Syrian Death Map
Via the Guardian:
The conflict in Syria continues to claim lives, over a year since the war started - especially in west of the country. This map, created for us by the team at CartoDB, uses data from Syrian Shuhada - also used by the UN - and each circle represents the number of people who died each day. The play button starts the calendar of deaths, which can be paused at any point
One of these online activists involved in “the media war” is curating a casualties database based on information from several websites that have already documented killings or casualties from direct sources. The “Syrian Revolution Martyr Database” (www.SyrianShuhada.com) currently collects detailed info and links to 22.601 deaths since March, 2011…
…The Vizzuality team worked on the visualization. The map is powered by CartoDB to manage and serve the timeseries data and uses d3.js for the animated datapoints and graph.
The man behind the Syrian Suhada database —who did not share his personal information— launched the project in early May 2011. He designed the website and back-end database, and populated it initially with the first available data on casualties. Currently a team of 2 curate the data contained on the site
Image: Screenshot, Syria conflict: a year of deaths mapped. Via The Guardian.
The U.S. Department of Homeland Security and the Secret Service have institute the following vehicle access and parking restrictions for today’s Inauguration activities. You can download the full list (PDF) or the map above (PDF)
Every Day of My Life is a visualization of my computer usage statistics from the last 2.5 years. Each line represents one day and each colorful block is the most foreground app running at the given moment. Black areas are periods when my computer is not turned on. Seeping patterns (or lack of them) and time of holidays and travel (longer gaps) can be therefore easily identified.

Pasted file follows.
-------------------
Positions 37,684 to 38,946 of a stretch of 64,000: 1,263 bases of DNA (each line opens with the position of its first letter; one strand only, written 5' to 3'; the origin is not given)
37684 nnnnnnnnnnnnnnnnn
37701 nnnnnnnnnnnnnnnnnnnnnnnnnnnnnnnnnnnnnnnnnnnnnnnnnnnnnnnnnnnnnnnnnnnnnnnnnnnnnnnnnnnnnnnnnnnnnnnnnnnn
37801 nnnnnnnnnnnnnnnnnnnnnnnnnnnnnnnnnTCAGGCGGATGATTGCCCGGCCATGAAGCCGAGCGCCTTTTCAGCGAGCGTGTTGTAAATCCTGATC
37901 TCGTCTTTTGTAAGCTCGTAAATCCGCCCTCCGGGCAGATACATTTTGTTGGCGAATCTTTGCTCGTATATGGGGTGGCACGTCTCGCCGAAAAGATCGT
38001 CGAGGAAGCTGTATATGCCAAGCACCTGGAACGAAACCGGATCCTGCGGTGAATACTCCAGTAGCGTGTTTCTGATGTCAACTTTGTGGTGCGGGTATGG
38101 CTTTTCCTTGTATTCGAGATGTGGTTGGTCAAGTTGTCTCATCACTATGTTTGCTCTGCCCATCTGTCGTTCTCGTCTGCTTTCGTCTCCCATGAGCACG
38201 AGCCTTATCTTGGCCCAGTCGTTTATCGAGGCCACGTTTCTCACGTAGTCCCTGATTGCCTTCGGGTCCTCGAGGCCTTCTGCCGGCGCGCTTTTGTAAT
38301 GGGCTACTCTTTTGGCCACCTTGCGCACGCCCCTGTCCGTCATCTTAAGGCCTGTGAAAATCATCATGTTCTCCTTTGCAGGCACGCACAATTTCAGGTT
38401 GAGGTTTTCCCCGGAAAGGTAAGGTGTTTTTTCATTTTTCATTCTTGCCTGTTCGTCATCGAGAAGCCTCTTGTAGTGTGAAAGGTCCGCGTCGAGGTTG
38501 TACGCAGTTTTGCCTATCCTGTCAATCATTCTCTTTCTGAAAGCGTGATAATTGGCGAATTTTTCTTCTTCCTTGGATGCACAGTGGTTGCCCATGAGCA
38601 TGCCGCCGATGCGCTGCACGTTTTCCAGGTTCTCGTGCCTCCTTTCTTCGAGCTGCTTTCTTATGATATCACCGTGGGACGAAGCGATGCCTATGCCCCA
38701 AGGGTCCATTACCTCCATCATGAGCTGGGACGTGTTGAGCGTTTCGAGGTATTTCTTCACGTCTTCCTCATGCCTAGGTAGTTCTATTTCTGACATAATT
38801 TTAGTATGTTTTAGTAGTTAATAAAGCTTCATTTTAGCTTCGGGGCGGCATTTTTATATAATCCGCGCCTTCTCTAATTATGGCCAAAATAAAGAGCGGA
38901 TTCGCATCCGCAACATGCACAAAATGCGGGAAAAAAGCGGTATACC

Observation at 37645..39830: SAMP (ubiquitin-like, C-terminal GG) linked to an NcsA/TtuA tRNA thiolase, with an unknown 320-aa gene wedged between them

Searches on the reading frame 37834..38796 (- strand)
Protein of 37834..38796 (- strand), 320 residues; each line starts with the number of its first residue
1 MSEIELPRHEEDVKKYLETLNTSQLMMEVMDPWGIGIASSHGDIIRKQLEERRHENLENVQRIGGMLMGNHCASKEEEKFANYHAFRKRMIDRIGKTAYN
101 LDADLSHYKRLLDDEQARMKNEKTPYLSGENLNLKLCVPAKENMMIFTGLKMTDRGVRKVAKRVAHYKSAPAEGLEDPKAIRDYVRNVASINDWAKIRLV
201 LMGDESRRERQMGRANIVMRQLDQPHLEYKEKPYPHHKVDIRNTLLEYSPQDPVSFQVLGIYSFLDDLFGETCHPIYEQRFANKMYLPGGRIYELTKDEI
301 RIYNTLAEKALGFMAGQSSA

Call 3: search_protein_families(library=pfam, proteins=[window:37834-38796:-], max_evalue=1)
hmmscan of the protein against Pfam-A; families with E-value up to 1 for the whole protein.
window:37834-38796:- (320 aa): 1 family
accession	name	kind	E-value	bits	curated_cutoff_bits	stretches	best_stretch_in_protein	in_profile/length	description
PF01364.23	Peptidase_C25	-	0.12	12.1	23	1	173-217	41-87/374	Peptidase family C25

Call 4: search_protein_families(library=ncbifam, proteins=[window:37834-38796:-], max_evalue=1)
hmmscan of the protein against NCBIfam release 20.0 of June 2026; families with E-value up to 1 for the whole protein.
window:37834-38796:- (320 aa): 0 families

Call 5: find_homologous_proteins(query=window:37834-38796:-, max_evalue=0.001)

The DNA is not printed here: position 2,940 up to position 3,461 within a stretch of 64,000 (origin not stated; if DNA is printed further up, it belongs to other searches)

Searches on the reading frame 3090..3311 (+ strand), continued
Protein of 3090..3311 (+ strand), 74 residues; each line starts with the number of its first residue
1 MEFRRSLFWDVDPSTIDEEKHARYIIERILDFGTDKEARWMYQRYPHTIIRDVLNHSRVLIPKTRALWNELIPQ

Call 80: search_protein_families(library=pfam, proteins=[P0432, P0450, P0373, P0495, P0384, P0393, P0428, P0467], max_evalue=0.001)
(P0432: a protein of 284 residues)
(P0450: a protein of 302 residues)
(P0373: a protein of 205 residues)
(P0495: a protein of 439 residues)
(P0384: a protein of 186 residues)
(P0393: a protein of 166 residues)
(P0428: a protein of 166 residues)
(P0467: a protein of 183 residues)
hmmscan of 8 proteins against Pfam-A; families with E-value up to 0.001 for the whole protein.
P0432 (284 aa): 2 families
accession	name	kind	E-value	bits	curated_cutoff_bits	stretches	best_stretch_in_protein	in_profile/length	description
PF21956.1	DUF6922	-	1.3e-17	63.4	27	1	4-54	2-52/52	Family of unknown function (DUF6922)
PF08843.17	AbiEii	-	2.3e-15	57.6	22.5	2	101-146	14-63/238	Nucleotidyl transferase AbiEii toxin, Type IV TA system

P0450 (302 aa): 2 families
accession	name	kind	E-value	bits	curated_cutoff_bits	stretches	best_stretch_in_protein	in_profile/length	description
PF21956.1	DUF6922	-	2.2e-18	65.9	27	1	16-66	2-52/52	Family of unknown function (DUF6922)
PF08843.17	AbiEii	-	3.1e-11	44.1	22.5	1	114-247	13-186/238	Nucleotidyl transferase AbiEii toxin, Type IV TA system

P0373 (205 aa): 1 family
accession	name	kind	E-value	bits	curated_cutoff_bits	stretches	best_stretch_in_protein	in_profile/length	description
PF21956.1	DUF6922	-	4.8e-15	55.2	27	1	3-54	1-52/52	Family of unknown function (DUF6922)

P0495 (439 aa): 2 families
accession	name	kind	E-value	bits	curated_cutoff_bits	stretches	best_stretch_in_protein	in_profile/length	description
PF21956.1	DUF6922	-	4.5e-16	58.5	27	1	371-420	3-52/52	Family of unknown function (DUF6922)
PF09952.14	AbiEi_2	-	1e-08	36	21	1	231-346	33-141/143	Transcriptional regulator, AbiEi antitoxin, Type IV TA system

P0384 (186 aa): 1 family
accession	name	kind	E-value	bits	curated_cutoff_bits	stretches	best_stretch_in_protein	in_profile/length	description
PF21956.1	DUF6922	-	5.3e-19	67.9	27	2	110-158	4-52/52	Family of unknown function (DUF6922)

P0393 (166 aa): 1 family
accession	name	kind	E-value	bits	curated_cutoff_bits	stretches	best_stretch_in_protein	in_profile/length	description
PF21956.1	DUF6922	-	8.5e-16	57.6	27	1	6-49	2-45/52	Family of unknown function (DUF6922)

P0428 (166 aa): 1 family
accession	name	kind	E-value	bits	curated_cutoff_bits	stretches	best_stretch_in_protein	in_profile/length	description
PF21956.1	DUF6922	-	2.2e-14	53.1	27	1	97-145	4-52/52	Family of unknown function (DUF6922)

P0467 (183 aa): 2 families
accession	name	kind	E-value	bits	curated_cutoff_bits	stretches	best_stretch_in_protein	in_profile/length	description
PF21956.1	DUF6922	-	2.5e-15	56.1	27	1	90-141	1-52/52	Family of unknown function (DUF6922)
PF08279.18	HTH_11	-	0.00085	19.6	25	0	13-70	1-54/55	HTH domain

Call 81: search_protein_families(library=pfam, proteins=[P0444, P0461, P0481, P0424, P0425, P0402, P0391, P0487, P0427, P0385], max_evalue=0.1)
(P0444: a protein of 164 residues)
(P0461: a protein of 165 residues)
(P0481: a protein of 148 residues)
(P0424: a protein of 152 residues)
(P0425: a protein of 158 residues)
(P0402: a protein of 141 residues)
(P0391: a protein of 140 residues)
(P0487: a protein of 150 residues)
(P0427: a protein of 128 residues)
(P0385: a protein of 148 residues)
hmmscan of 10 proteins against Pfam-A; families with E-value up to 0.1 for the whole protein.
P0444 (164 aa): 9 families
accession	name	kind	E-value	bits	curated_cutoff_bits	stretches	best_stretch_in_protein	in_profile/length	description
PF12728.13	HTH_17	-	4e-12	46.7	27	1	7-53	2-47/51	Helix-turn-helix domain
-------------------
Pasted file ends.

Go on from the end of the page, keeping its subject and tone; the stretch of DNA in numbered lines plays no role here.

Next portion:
An aircraft carrier is a ship that is capable of operating fixed wing aircraft, including jump-jets such as the Harrier. America has nearly twice as many aircraft carriers - 20 - as the rest of humanity combined - 12 - and America’s aircraft carriers are substantially larger than almost all the other’s aircraft carriers. The Navy likes to call the big Nimitz class carriers “4.5 acres of sovereign and mobile American territory” — and all twenty American carriers of all classes add up to nearly 70 acres of deck space. Deckspace is probably a good measure of combat power. The rest of the world’s carriers have about 25 acres of deck space, approximately one third that of America’s [until 2011, this number was only 15 acres, but new Chinese and Italian vessels upped the total appreciably].
As megafires in the Southwest are becoming the new normal, NPR reports in a five-part series.
The controversy over what’s hiding in Mitt Romney’s unreleased tax returns continues. But even without the missing filings, putting his 2010 and 2011 tax numbers in context is strikingly informative. It dramatically shows what an outlier Romney is on a few basic tax and income dimensions.
Graphing the Influence of Thinkers and Ideas Throughout History
Brendan Griffen has graphed a network of all people on Wikipedia with who they’ve influenced and who they’re influenced by.